Women's Studies 30

My impression of the relationship between women and technology can best be explained by relating an incident that happened to me recently that caused me to think a great deal about my own relationship with technology. One of my jobs on campus is to project movies on the weekends. The projectors are notoriously unreliable and frequently malfunction. One evening this happened while I was projecting, and I had to stop the movie and fix it. After the movie was over, several acquaintances of mine came up to me and commented, not on how ridiculous it is that the projectors keep breaking, which is usually what people say, but on how impressed they were that I knew how to solve the problem.

The reason why I used this example was not because the person who made this comment was impressed that I knew how to project movies, but that I had known what to do when things went wrong. It is not that women in our society are perceived to not be able to utilize the products of technology, but it is an extraordinary circumstance for women to understand the technological process so that they can correct, improve and make these products.

My generation has grown up with a tremendous amount of confidence in our ability to use tools ranging from computers to the clocks on our VCR's to the child protective devices on bottles of medicine. Both men and women for the most part have the technical skills that when confronted with a new tool they can figure out how it works. But women who are problem-solvers in the realm of technology are still exceptions to the rule.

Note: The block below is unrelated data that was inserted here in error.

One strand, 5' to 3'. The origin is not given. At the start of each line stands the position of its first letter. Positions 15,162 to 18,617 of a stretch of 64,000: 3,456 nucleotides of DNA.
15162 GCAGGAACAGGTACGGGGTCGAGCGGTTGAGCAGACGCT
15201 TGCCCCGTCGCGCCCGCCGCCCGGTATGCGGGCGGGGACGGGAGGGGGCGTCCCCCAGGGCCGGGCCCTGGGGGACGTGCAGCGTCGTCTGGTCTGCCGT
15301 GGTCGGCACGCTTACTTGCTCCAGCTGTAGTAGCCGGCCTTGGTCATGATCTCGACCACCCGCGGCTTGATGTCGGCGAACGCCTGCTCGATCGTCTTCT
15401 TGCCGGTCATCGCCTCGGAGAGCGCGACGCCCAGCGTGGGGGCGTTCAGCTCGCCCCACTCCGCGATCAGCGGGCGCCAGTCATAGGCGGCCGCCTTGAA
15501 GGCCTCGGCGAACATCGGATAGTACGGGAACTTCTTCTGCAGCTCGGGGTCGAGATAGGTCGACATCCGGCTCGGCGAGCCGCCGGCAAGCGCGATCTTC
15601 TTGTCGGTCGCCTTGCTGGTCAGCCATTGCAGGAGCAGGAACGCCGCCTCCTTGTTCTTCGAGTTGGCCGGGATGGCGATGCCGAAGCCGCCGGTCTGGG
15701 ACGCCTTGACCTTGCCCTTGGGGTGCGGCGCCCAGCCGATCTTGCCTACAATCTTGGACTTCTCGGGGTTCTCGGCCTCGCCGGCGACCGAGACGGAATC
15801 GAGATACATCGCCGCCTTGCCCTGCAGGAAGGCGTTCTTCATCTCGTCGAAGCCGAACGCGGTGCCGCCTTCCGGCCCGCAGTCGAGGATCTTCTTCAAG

It has been my experience that this attitude varies from the world of academia to the real world. Though women hold viewer jobs than men in the "hard" sciences, today women are encouraged to take on the challenge of a career in science that only men were encouraged to take before. I personally am a member of the Association of Women in Science, a group that helps younger students in their careers, explores issues pertaining to women in science, and, most important, serves as a support system for women in science careers. No professor or mentor has ever given me the impression that I was at a disadvantage because of my gender.

The world outside of school houses and laboratories has been a much different place for me. I feel that I was blessed to have had a father who taught me to use and understand technology from an early age. He taught me things ranging from how to use the machine that was used to discover the moon of Pluto so that I could help him with his research to how to work the water shut-off valves in the house if there was ever a plumbing problem to how to better insulate the house in order to save energy. I have confidence in these areas, and I was very surprised when I first began encountering people who did not have that same confidence in me.

On the first day of class, Moriah McGrath mentioned the fact that when someone is in need of a screwdriver or pliers, the men on the hall are most likely to have them. It's not that every man you meet has a Leatherman in his bookbag, but it's not surprising if he does. It is unusual for a woman, though. This is unfortunate when you think about the issues of control that have consumed feminist thought for decades. It is great that things are changing so that both men and women are encouraged to and expected to learn calculus, computers, and chemistry. I think it will be even better when society tells women as well as men that when their toilet breaks or the movie projector malfunctions that it doesn't make them abnormal for trying to fix it themselves.

Amy Harrington

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last updated 9/20/98